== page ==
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News2007May › Drug Protests: Patient groups campaign for their sponsors › May 2007

Drug Protests: Patient groups campaign for their sponsors

NICE (National Institute of Health and Clinical Excellence), the much-maligned body that determines which drugs should be available on the UK's National Health Service, is finally fighting back

NICE (National Institute of Health and Clinical Excellence), the much-maligned body that determines which drugs should be available on the UK's National Health Service, is finally fighting back.

Of late, it's been the whipping boy of drug companies and irate patients who blame it for blocking 'life-saving' drugs. Drug companies have threatened to withdraw investment in the UK unless NICE starts approving their drugs. And now several of them are threatening to sue NICE over its recent decisions.
So NICE has finally decided to get a little nasty. It's been pointing out that the manufacturers themselves fund many of the patient groups that are campaigning for the drugs' admittance to the NHS.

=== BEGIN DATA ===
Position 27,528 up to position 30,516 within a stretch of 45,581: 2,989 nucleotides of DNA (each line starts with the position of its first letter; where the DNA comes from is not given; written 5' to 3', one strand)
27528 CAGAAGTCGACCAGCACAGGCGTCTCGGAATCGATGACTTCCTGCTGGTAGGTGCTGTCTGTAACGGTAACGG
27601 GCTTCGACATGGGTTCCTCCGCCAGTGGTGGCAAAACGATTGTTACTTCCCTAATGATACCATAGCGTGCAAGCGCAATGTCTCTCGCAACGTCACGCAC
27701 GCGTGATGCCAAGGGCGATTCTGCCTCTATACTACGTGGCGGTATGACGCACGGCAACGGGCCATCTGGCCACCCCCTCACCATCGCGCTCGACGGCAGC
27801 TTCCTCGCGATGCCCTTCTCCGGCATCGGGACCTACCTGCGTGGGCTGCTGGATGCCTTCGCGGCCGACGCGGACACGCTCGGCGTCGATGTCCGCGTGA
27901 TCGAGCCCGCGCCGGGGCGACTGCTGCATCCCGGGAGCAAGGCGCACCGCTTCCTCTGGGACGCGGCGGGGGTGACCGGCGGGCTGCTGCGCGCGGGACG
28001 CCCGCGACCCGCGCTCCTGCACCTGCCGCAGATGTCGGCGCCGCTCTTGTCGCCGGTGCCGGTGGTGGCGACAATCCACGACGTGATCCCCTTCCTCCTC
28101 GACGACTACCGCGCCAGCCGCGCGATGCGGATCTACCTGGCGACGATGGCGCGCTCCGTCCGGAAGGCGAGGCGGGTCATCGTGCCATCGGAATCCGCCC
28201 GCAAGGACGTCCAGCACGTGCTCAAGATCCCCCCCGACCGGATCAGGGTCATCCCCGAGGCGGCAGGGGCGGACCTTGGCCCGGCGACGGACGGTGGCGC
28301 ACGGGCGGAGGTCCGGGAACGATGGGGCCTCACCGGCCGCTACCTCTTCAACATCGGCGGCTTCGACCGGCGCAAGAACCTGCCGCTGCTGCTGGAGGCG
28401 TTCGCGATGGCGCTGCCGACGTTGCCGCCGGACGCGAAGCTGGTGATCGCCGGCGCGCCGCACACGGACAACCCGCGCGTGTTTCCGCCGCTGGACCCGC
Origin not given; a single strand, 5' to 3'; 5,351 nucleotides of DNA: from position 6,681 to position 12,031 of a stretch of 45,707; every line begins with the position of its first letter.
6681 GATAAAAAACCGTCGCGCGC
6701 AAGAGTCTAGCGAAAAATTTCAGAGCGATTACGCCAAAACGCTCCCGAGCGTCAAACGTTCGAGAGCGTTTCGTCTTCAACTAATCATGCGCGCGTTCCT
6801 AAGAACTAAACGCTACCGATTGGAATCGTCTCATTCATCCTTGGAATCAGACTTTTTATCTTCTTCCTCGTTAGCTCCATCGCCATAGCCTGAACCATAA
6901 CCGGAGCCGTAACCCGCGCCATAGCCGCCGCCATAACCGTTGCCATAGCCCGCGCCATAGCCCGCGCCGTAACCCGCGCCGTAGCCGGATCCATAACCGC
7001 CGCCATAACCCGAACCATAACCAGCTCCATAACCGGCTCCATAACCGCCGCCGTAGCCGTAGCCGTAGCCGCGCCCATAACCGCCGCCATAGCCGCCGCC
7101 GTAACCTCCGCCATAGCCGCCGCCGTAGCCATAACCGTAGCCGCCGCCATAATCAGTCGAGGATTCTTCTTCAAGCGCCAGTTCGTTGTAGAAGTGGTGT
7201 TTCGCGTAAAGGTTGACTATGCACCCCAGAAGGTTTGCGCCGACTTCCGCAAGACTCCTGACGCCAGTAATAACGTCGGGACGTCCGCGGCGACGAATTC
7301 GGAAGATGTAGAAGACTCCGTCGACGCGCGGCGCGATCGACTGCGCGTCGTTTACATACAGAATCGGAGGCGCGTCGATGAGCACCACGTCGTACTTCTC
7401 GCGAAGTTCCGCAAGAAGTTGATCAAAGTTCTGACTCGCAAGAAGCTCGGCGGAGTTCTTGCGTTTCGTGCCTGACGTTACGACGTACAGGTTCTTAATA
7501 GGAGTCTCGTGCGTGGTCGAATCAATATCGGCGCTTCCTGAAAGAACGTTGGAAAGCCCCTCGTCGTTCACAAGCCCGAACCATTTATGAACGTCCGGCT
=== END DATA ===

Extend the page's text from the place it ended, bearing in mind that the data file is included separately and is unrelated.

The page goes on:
Sir Michael Rawlins, NICE's chairman, describes the relationship as 'distasteful'.

The Alzheimer's Society has led a patient revolt against NICE's ruling to bar dementia drugs Aricept, Reminyl and Exelon from the NHS. In the last year, the society received funding of lb31,000 from Pfizer, which makes Aricept, lb13,000 from Shire Pharmaceuticals, which makes Reminyl, and lb14,000 from Novartis, which makes Exelon.

Similarly, patient group Cancerbackup, one of the chief campaigners against NICE's ruling on breast cancer 'wonder' drug Herceptin, receives lb29,000 funding from Roche, Herceptin's manufacturer.

(Source: Sunday Times, 3 December, 2006).

E-news broadcast 7 December 2006 No.316 [Subscribe]


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